WelCom March 2022
On Friday 25 February, Pope Francis made a rare breach of protocol by leaving the Vatican and visiting the Russian Embassy to the Holy See located on the Via della Conciliazione, the main street leading up to St Peter’s Square. He spent around half an hour in conversation with Russian Ambassador to the Holy See, Alexander Avdeev, to ‘convey his concern for the war’.
The Russian military invaded Ukraine early Thursday morning, 24 February, launching bomb and missile attacks throughout the country, including near Kiev. By Friday night, 25 February, reports indicated that shelling and artillery blasts could be heard on the outskirts of Kiev as Russian troops advance toward the city.
Since the Russian invasion began, prayer vigils and marches for peace have been held throughout the world, including in Russia.
Speaking to Italian news organisation SIR, the official news agency of the Italian bishops, the Archbishop of Moscow and president of the Russian Catholic Bishops Conference, Paolo Pezzi, called the pope’s visit ‘a beautiful sign’.
Pezzi said the Catholic bishops of Russia have sent a letter out to their faithful warning that what is unfolding ‘can make us throw in the towel, can put us in disagreement,’ insisting that instead, ‘this is precisely the moment in which it is necessary to intensify prayer and fasting’.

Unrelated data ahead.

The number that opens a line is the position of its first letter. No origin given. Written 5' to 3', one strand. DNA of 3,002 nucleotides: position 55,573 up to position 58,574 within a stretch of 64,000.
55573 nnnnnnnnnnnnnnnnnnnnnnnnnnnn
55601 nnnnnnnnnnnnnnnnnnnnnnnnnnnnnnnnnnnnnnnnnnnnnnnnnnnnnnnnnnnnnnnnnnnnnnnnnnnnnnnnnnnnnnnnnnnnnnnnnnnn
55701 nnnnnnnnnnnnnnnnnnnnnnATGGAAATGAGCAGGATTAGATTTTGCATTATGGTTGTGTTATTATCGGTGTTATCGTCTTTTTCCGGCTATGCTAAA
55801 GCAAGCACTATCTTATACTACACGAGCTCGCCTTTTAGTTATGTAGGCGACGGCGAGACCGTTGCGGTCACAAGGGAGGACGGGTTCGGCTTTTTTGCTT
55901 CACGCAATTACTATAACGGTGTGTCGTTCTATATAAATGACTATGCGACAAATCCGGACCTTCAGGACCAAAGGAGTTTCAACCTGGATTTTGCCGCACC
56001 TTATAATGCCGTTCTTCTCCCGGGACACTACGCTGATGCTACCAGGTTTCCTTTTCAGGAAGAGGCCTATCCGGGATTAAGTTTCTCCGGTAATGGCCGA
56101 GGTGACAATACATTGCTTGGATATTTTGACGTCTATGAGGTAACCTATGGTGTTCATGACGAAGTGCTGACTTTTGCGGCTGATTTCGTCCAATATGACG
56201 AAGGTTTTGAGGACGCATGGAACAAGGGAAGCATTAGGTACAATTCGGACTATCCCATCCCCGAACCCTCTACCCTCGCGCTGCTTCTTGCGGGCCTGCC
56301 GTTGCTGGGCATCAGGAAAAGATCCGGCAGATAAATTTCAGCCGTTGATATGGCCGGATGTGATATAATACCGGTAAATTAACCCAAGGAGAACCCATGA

‘It is necessary not to think that we cannot do anything. We can do much, and this much is prayer and fasting,’ he said.
Pezzi stressed the need for reconciliation, saying one of the biggest risks at the moment, along with discouragement, is that ‘a certain tendency to cynicism wins, and instead, Christ has already won for us’.
‘This is our Christian hope, this is what the pope invites us to do,’ he said.
In the letter, the bishops told faithful that ‘we, like all of you, are deeply shocked that, despite enormous efforts at reconciliation, the political conflict between Russia and Ukraine has turned into armed confrontation.’
This confrontation, ‘brings death and destruction and threatens the security of the entire world,’ they said, saying the two countries are united not only by a shared history, but ‘also a great common suffering that has fallen upon us in the past due to the madness of war’.
‘Our peoples deserve peace, not only as the absence of war, but as a peace that consists in a firm determination to respect other peoples, other countries, and their dignity,’ the bishops said.
Those who are responsible for the military escalation, they said, ‘will have to strictly account for the military actions they have undertaken. After all, the course of future centuries largely depends on their current decisions.’